small window and approximating the intensity change in the first order (Harris and Stephens 1988).
The detailed results of estimating barcode direction are shown in Figure 5. It first converts an
original RGB image to greyscale image and finds corners with Harris corner detector (Figure 5
(B)). In Figure 5(B), it is clear that a large number of corner points at bar ends are detected as
shown in the visualisation in Figure 5(C). Then Hough transform is applied on these corner points,
and Hough peaks (limited to at most 20) are found in Hough space (Figure 5(D)). After that, the
peaks are put into 10 even spaced bins between the minimum and maximum value of the u coordinate of the peaks, and the centre of bins including maximum number of peak points is considered as
the direction perpendicular to bar direction (Figure 5(E)). In addition, the barcode is also rotated to
the ideal state by the corresponding angle (Figure 5(F)).
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Figure 5. Procedures to estimate barcode direction. (A) Original image containing a barcode (Zamberletti et al. 2010). (B) Corner
points detected by Harris corner detector. (C) Visualisation of Harris corner points. (D) Hough peaks in (r, u) space (r represents r).
(E) Histogram of Hough peaks. (F) The result of barcode rotated to the ideal state.
This algorithm is straightforward to implement and works robustly with one single barcode. For
images that include multiple barcodes, potential barcode regions have to be identified and selected
first before this direction adjustment algorithm can be applied. This aspect of our proposed method
is discussed next.
3.2. Barcode region detection
In the present time, there is little difficulty in recognising a barcode with a mobile phone camera or
reading barcodes from most public barcode datasets when barcodes are usually intentionally focused
on and occupy relatively large part of the whole image. Different from such situations, the difficulty
in our situation arises mainly from multiple barcodes with unexpected direction existing in one
frame and a much smaller portion of separate barcode regions. The fallout of this situation is that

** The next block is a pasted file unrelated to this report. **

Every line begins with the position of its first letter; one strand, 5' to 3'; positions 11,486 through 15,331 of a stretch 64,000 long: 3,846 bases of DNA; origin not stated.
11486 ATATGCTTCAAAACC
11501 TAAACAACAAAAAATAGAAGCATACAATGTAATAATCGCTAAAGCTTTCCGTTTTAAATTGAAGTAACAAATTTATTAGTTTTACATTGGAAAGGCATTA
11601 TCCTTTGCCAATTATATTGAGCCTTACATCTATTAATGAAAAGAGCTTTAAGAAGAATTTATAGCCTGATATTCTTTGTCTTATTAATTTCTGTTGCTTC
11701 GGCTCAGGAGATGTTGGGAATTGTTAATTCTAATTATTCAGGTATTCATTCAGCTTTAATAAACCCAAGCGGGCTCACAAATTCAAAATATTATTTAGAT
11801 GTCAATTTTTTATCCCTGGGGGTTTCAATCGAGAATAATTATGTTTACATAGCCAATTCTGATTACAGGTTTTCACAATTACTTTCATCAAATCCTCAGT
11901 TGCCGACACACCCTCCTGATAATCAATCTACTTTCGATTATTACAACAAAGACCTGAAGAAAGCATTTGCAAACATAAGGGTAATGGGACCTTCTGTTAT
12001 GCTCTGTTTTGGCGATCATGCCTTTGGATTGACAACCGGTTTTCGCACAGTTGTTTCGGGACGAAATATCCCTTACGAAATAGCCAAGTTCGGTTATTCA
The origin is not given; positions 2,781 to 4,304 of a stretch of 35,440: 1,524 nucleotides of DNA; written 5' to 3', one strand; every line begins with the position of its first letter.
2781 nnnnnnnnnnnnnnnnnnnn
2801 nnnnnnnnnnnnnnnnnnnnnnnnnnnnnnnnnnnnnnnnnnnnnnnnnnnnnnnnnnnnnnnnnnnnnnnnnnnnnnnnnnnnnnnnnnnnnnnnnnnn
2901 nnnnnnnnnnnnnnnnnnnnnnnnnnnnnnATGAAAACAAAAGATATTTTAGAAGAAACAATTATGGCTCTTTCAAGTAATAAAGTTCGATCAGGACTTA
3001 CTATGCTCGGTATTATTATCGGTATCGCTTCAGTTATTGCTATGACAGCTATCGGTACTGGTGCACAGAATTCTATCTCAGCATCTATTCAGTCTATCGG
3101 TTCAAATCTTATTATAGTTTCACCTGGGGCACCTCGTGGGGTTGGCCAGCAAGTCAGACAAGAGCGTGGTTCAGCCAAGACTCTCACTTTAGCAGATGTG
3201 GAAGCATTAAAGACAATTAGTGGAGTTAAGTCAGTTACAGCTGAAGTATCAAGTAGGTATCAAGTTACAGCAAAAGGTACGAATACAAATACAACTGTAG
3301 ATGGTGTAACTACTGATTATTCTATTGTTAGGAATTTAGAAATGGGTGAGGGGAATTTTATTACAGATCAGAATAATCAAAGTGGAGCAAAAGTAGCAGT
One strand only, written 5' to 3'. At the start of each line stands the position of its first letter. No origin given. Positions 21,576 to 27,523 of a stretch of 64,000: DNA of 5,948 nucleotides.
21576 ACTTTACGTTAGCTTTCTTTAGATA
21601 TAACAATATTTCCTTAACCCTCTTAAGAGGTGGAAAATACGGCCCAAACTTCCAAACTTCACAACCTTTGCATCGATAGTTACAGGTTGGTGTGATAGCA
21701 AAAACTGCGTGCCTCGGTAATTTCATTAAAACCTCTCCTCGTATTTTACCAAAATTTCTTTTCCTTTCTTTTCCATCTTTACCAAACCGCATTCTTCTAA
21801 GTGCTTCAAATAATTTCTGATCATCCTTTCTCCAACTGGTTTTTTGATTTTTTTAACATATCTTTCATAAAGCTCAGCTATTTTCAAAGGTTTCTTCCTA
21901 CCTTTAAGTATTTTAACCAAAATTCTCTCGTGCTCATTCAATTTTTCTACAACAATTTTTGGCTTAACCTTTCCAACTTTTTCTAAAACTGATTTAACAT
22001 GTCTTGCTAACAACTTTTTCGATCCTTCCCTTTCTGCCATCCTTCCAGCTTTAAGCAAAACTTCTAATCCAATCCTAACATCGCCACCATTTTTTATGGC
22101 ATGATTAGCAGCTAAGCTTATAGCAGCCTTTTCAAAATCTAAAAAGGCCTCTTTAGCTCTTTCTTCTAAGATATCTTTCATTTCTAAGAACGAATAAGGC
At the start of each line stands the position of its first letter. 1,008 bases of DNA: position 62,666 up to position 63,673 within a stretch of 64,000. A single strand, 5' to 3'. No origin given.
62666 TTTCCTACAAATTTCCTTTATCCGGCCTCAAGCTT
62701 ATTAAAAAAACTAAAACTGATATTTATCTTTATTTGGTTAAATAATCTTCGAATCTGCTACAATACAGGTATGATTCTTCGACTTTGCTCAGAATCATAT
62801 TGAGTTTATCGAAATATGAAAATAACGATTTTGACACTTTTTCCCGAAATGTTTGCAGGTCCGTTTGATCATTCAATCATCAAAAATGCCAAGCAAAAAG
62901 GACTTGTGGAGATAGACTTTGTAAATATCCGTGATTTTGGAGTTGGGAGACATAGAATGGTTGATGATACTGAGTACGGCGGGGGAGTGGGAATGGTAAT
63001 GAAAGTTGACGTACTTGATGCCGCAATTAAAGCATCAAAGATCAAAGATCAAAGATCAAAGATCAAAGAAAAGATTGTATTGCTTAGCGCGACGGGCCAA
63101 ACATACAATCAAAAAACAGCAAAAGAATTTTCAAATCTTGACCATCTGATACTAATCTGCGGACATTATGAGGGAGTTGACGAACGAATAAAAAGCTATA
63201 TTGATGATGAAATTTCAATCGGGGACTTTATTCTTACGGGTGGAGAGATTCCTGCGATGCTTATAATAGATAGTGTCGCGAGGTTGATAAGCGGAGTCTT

in the decoding phase, significant time has to be spent on searching recognisable barcodes in the
whole image. Our proposed idea is to help find potential barcode regions for the decoding algorithm
and thus save time by avoiding the processing of non-value-adding regions.
To identify barcode regions in an image, the most intuitive idea is to see whether a certain number
of parallel straight lines come together in a local region. However, detecting bars is very sensitive to
image noise and similar line structures in the background, which makes it unreliable to use in practice. Instead of detecting straight lines, we propose to recognise barcode regions through their following properties: connectivity, quadrilateral contour as well as least area to be decoded, which is
more robust, scale-invariant and applicable to find multiple barcodes. In order to better articulate
how this process works, the flowchart of this barcode region detection algorithm and its results
after key steps on a given image stitched by four different images from (Zamberletti et al. 2010)
are shown in Figures 6 and 7, respectively.
As is shown in the flowchart (Figure 6), the RGB image is first converted to a grey image and then
edge detection (makes barcode regions convenient to be detected by highlighting their edges and bars
included) and dilation (helps close some discontinuous parts in edges of barcode regions) are
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Figure 6. Algorithm for barcode region detection algorithm (implemented in OpenCV).
performed. This result is shown in Figure 7(B), from which it can be observed that edges of barcode
regions approximately emerge because of grey change from the background to barcode regions.
Based on Figure 7(B), all the contours and holes can be searched out (Figure 7(C)).
Before discussing the core of the algorithm, some terms have to be explained first. If one region is
completely inside another region, this region is another region’s child and another region is this
region’s parent. According to this definition, one region can have multiple children or/and multiple
parents. In order to select the most possible barcode regions from these contours, three steps are
needed. The first step is to eliminate contours with no or small number of children by setting a
threshold of children number of each contour (Figure 7(D)). The primary reason is that barcode
regions usually contain more children due to the multiple bars contained within. Then, considering
that a barcode region is usually quadrilateral, if a polygon is used to approximate it with certain accuracy, the polygon should not have many vertices which is limited by threshold2. After this step, only
Figure 7. Visualisation of results after key steps. (A) An original image including barcodes with different backgrounds. (B) The result
of edge detection and dilation. (C) All the contours and holes found. (D) The result of first selection by children number N. (E) Result